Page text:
Lahiri's early short stories faced rejection from publishers "for years".[9] Her debut short story collection, Interpreter of Maladies, was finally released in 1999. The stories address sensitive dilemmas in the lives of Indians or Indian immigrants, with themes such as marital difficulties, miscarriages, and the disconnection between first and second generation United States immigrants. Lahiri later wrote, "When I first started writing I was not conscious that my subject was the Indian-American experience. What drew me to my craft was the desire to force the two worlds I occupied to mingle on the page as I was not brave enough, or mature enough, to allow in life."[10] The collection was praised by American critics, but received mixed reviews in India, where reviewers were alternately enthusiastic and upset Lahiri had "not paint[ed] Indians in a more positive light."[11] Interpreter of Maladies sold 600,000 copies and received the 2000 Pulitzer Prize for Fiction (only the seventh time a story collection had won the award).[3][12]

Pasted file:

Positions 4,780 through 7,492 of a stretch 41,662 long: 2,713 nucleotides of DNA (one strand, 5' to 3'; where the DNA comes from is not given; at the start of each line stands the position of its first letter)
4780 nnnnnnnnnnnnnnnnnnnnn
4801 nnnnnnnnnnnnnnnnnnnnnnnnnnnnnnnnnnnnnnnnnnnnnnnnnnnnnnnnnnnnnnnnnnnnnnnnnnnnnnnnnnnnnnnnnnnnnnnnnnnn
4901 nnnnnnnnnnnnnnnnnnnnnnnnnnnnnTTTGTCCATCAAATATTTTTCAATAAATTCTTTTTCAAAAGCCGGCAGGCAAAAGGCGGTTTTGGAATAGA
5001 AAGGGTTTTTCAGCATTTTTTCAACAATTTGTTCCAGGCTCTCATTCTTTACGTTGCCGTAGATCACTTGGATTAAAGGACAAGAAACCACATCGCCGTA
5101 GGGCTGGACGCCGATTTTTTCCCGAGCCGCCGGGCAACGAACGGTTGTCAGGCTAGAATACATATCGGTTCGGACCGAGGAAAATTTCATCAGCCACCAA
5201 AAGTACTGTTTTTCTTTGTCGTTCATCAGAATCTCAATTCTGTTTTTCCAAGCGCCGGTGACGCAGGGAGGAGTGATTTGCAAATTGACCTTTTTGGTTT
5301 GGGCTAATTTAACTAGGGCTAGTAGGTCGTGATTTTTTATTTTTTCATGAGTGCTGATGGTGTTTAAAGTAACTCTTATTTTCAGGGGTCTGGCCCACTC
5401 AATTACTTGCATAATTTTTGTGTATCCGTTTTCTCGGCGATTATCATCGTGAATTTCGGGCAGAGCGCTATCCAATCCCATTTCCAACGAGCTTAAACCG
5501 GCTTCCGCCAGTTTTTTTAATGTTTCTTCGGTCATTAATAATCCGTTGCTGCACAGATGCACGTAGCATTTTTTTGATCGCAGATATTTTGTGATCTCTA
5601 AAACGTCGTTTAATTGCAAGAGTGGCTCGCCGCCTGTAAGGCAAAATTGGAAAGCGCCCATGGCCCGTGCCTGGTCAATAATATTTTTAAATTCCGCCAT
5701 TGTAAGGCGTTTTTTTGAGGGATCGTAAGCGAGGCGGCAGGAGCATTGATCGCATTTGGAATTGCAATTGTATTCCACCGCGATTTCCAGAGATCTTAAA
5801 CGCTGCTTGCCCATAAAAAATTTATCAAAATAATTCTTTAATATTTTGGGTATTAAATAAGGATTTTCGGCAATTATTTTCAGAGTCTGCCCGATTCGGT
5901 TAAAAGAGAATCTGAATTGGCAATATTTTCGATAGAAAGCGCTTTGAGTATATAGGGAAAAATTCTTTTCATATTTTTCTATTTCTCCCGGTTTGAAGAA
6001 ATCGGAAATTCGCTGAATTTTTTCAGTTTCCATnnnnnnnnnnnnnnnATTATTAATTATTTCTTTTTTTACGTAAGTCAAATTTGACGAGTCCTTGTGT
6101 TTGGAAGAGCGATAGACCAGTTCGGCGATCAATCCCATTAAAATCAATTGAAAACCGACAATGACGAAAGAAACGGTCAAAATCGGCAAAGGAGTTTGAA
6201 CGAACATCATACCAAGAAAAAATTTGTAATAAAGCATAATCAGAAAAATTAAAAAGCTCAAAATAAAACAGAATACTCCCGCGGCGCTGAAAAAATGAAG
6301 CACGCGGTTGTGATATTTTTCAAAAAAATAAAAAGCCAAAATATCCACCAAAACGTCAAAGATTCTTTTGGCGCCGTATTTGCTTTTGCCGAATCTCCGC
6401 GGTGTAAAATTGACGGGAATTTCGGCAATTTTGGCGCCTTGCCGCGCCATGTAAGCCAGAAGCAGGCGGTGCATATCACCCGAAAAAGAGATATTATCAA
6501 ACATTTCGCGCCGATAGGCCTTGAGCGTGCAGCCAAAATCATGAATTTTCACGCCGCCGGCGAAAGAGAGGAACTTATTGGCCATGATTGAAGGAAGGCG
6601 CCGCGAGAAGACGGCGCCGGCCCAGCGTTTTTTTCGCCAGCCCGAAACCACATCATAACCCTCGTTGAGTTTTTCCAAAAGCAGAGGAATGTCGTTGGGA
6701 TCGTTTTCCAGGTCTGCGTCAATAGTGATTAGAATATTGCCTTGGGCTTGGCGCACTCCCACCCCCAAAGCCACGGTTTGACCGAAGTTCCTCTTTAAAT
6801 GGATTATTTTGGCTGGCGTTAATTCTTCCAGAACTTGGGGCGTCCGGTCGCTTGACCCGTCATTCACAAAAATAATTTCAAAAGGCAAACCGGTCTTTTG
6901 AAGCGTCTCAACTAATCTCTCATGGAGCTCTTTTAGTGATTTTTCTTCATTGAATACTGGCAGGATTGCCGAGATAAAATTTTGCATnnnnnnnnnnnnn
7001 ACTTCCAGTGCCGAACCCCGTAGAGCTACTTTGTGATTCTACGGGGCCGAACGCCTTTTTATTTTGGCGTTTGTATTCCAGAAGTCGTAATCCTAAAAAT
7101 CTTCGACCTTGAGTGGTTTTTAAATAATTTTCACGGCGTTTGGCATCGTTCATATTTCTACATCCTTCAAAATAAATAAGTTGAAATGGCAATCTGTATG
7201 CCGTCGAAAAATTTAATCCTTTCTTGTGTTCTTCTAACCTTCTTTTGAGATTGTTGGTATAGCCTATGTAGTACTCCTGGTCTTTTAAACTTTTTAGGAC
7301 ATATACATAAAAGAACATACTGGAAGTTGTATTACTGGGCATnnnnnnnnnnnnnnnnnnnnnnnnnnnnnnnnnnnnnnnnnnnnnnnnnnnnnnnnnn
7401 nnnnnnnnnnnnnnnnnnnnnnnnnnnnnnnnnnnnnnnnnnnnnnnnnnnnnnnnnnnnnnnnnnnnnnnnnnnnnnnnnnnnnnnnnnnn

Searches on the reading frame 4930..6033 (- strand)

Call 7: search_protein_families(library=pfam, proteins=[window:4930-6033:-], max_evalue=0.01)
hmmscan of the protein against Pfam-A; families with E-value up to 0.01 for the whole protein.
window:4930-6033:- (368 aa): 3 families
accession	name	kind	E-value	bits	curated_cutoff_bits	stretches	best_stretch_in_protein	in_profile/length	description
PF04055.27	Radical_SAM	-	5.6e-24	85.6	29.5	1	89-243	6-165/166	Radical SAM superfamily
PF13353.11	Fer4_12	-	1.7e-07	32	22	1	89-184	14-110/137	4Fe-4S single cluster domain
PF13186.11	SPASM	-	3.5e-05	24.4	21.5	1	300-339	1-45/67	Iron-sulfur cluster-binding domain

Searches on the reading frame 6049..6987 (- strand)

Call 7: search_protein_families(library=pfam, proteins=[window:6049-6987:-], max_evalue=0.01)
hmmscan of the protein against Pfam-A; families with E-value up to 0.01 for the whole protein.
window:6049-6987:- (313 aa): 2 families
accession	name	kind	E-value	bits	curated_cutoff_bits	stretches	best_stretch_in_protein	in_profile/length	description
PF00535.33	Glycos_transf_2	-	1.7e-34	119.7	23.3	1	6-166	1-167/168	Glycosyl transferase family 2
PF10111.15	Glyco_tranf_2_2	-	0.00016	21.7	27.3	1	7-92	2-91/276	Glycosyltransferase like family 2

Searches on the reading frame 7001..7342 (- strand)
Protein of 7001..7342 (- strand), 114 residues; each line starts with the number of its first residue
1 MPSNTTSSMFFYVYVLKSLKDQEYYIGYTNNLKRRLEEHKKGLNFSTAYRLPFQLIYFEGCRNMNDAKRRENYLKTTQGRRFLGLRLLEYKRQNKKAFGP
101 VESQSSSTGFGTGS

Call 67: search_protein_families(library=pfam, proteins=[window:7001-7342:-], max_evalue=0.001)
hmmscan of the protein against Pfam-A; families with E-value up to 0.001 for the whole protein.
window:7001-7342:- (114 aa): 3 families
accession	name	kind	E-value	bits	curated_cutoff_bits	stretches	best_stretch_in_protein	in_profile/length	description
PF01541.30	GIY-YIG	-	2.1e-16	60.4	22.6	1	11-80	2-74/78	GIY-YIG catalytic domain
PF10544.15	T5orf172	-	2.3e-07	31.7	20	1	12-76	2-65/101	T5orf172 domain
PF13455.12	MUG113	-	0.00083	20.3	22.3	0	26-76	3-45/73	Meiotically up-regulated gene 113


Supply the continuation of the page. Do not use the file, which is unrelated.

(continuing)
In 2003, Lahiri published The Namesake, her first novel.[11] The story spans over thirty years in the life of the Ganguli family. The Calcutta-born parents emigrated as young adults to the United States, where their children, Gogol and Sonia, grow up experiencing the constant generational and cultural gap with their parents. A film adaptation of The Namesake was released in March 2007, directed by Mira Nair and starring Kal Penn as Gogol and Bollywood stars Tabu and Irrfan Khan as his parents. Lahiri herself made a cameo as "Aunt Jhumpa".

Lahiri's second collection of short stories, Unaccustomed Earth, was released on April 1, 2008. Upon its publication, Unaccustomed Earth achieved the rare distinction of debuting at number 1 on The New York Times best seller list.[13] New York Times Book Review editor, Dwight Garner, stated, "It’s hard to remember the last genuinely serious, well-written work of fiction — particularly a book of stories — that leapt straight to No. 1; it’s a powerful demonstration of Lahiri’s newfound commercial clout."[13]